Today we know that equal rights ought to be achieved, then it was crystal clear that some people had more God given rights than others.

It's not a fast process and it's not certain to succeed, but that doesn't negate the process or the insights and efforts to put them into practice.

Posted by Erika Baker at Wednesday, 31 October 2007 at 9:41am GMT

"today we fight slavery knowing it to be wrong"

I'm not saying slavery is right, but societies always believe that their values are inherently right. It was once thought to be horribly dangerous to society to allow individuals to choose their governments, as an example. My point is that, in their day they believed it to be right. The Victorians thought they were at the peak of enlightenment, just like we do of ourselves, yet we look at them as at best quaint. One obvious thing is that the Victorians shared the same horror of sex that we do of death. Don't let your kids see the "limbs" of the piano, but a dead body is perfectly natural. Our society won't even utter the word death, and for us, sex is perfectly natural. A lateral move, not progress. Which of the things that we consider so obviously right today will be considered hopelessly backward in 500 years time? We think it a horrible thing to correct a child's spelling in school, we have a whole different philosphy of teaching language, and it's oh so enlightened, nurturing the child's autonomy and confidence and all that. Other societies would say that having a literate populace is more important than whether or not a 7 year old has a bit of a ding to his self esteem because he is told he can't spell a big word. Who's right? And Empires fall all the time. When ours does, what will take it's place? Who then will be saying that THAT society's values are self-evidently correct, and ours are wrong? Will those values include the justice of hanging people like us at dawn without a blindfold? Sorry, societies come and go, traditions come and go, ideas of what's right come and go. I don't see anything comforting in believing that society inevitably progresses to something better. That's not the way evolution works for species, and I don't think there's evidence it does for societies either. Every society that ever existed has believed its values to be right. We just have a misunderstanding of evolution behind our claim to our particular rightness.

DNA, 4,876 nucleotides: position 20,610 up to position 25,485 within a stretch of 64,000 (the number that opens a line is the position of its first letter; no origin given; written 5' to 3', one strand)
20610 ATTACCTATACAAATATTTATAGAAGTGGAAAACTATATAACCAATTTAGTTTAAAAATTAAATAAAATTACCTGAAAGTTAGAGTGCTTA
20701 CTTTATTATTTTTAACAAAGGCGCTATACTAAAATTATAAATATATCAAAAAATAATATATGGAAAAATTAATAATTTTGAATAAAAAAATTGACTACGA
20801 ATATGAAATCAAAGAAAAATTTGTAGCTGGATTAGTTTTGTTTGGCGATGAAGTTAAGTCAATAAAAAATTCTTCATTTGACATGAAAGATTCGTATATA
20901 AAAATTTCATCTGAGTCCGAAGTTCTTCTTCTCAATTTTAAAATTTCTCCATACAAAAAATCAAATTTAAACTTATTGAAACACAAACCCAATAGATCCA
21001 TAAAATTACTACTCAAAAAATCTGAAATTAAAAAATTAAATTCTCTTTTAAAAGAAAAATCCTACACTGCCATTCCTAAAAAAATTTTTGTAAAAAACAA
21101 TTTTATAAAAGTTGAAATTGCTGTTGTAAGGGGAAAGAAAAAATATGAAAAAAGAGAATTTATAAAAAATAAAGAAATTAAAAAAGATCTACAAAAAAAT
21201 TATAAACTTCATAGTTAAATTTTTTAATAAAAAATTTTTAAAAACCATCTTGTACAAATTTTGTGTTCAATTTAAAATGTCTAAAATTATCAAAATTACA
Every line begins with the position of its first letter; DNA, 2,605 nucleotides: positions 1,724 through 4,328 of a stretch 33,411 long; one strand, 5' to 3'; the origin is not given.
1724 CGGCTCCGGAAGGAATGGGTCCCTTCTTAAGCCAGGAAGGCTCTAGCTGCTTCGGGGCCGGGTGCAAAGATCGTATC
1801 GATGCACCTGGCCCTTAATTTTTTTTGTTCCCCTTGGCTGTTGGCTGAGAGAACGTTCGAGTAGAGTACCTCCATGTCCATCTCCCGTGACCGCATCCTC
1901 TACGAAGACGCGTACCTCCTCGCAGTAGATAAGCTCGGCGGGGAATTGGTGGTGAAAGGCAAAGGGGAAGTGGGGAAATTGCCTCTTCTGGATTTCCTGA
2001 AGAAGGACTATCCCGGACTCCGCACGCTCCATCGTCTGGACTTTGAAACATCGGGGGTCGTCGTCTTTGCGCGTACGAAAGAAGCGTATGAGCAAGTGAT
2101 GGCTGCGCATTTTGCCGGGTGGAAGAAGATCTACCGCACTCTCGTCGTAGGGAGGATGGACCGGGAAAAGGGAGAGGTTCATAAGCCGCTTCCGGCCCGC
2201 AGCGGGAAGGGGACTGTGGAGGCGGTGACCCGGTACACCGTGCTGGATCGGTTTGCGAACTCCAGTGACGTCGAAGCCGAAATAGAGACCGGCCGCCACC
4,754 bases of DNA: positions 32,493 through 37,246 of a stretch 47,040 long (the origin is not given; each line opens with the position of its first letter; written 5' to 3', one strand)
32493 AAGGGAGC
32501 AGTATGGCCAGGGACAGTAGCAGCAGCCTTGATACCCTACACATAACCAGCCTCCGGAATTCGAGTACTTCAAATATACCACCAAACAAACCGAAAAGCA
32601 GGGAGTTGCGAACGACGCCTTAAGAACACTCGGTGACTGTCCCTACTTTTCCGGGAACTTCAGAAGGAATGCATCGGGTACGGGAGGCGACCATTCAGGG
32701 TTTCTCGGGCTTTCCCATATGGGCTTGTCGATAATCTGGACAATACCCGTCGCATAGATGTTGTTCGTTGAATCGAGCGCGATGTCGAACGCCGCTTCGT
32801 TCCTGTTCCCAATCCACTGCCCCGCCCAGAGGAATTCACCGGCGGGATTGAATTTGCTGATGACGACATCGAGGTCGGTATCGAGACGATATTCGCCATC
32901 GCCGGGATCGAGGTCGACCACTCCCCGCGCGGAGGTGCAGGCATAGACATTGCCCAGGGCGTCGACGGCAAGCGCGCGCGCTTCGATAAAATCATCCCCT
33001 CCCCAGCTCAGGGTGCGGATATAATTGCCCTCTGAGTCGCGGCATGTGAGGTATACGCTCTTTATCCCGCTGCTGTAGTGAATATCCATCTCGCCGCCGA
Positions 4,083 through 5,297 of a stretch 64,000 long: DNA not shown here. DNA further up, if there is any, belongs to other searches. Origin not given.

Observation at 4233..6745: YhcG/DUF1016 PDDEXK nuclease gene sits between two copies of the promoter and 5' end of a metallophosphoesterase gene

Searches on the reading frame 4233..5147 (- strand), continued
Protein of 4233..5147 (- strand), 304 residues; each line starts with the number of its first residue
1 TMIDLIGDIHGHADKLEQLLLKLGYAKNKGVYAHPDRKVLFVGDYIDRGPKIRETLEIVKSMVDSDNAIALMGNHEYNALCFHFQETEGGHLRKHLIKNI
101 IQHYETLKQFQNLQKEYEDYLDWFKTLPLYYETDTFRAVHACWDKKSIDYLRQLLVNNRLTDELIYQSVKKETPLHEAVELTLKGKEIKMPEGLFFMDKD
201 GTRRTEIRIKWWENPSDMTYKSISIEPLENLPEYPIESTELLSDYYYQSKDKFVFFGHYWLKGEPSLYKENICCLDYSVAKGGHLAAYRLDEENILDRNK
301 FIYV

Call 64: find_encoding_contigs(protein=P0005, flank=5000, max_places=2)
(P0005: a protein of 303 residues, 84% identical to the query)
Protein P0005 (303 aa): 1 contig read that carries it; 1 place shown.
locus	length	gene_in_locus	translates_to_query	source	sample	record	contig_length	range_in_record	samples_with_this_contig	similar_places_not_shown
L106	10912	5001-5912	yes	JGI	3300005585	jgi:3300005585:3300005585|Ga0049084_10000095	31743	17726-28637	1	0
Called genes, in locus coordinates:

Posted by Ford Elms at Wednesday, 31 October 2007 at 12:26pm GMT

Simon Barrow of Ekklesia likes to paint himself as Mr Reasonable, Mr Moderate, but goodness me he sure likes to dish out the bile on those who don't support his view of the world.

I admit that I don't think religion is a good thing. Its history speaks for itself. I have, on the other hand, no desire to interfere with the rights and practices of individual believers. Once religion is organised, it becomes unpleasant and then it become sdangerous and oppressive. Tell me a religion whose history does not follow this pattern.

Mr Barrow will say - ah, yes, but we must reform it, not abandon it.

I say, it cannot be reformed. It will always revert to type if it has power.